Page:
soon also drop, out of fear and out of necessity.  Hedge funds and commodity
                              funds get margin calls and they must sell out their other positions.  This puts
                              the same pressure on more and more firms investing in commodities.  Below
                              you can see  that 10 of the 19 commodities topped out in July 2008.

                              Commodity        Fall 2007 Low                    Earlier 2008 Peak           Now - 10/17/2008
                              Corn (C)                   345.                             754.75 (6/27/2008)                403.
                              Coffee (CC1600)    118.90                         164.60 (2/29/2008)                115.60
                              Crude Oil                   80                              145.10
(7/14/2008)                 71.85
                              Corn                         2000                            3360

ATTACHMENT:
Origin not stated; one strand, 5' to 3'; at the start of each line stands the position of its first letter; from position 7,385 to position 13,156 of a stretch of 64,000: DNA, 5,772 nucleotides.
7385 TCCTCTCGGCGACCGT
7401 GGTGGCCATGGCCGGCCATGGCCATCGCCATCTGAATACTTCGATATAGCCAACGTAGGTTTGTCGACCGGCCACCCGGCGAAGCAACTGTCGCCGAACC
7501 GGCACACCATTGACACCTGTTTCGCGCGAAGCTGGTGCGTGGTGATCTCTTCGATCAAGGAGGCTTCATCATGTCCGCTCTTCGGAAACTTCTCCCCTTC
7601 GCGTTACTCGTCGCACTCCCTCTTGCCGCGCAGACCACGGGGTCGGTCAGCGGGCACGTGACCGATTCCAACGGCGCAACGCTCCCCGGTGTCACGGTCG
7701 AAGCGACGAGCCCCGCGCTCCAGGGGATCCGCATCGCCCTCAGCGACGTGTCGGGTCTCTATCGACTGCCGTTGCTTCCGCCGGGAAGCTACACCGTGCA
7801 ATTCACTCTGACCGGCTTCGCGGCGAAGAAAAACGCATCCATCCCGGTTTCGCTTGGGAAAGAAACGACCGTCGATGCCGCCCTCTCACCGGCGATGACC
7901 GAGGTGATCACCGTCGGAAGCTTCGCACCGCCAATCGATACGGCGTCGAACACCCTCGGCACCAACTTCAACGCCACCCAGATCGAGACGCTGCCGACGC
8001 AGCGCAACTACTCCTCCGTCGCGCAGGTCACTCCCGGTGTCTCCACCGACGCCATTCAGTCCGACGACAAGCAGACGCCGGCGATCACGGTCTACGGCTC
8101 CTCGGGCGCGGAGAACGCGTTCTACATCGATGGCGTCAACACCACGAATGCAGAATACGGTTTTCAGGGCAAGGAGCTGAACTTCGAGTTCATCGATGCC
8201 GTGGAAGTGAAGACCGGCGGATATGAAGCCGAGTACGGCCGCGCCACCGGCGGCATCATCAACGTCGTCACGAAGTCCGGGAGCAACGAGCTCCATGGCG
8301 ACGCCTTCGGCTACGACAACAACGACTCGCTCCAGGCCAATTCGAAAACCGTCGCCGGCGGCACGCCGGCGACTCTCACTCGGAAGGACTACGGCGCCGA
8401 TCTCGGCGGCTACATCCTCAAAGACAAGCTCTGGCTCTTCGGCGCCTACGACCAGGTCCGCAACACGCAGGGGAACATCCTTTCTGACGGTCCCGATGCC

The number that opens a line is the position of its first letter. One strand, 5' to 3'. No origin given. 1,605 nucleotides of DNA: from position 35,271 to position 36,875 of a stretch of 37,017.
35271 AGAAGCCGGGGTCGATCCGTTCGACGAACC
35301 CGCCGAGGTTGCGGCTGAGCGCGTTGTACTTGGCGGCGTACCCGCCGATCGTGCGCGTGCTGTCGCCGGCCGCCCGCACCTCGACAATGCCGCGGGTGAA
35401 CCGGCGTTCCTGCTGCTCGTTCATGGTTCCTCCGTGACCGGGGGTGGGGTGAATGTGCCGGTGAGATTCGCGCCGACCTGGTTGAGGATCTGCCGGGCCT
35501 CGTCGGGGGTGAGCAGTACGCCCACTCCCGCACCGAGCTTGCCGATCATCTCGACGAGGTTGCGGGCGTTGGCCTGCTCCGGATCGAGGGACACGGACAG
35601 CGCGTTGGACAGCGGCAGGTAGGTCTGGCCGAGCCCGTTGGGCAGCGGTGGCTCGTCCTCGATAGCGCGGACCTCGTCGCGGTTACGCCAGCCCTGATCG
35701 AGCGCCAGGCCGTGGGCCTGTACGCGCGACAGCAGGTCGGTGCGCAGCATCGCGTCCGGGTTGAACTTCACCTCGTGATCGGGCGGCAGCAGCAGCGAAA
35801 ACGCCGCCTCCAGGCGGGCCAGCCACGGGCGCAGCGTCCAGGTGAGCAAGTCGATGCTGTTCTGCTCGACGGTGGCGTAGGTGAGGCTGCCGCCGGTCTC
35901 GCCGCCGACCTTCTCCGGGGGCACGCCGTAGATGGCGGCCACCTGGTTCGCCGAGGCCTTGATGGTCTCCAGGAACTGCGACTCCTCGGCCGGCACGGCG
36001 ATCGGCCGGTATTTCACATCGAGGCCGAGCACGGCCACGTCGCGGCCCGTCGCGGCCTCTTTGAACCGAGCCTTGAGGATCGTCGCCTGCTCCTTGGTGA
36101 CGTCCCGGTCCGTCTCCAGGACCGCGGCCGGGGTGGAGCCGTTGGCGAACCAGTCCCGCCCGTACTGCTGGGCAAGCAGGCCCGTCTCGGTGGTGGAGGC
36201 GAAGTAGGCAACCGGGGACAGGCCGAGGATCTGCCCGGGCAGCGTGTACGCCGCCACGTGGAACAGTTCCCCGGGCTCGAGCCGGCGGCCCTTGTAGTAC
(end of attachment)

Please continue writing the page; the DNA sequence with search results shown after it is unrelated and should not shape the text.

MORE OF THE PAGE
(7/1/2008)                   2122.
                              Copper                     287.30                          407.75
(7/2/2008)                 219.45
                              Gold                           72                                99.22                                      77.21
                              Heating Oil             220                               407.66
(7/11/2008)              213.29
    exception          Lead                          80                                98.00 (2/12/2008) hit 62.25   87.48
                              Live Cattle                94                                103.33
(7/1/2008)                 91.05
                              Live Hogs                  52                                78.60
(7/25/2008)                56.30
                              Lumber                     225                               270.10   (8/20/2008)           199.     
                              Natural Gas                 7                               13.39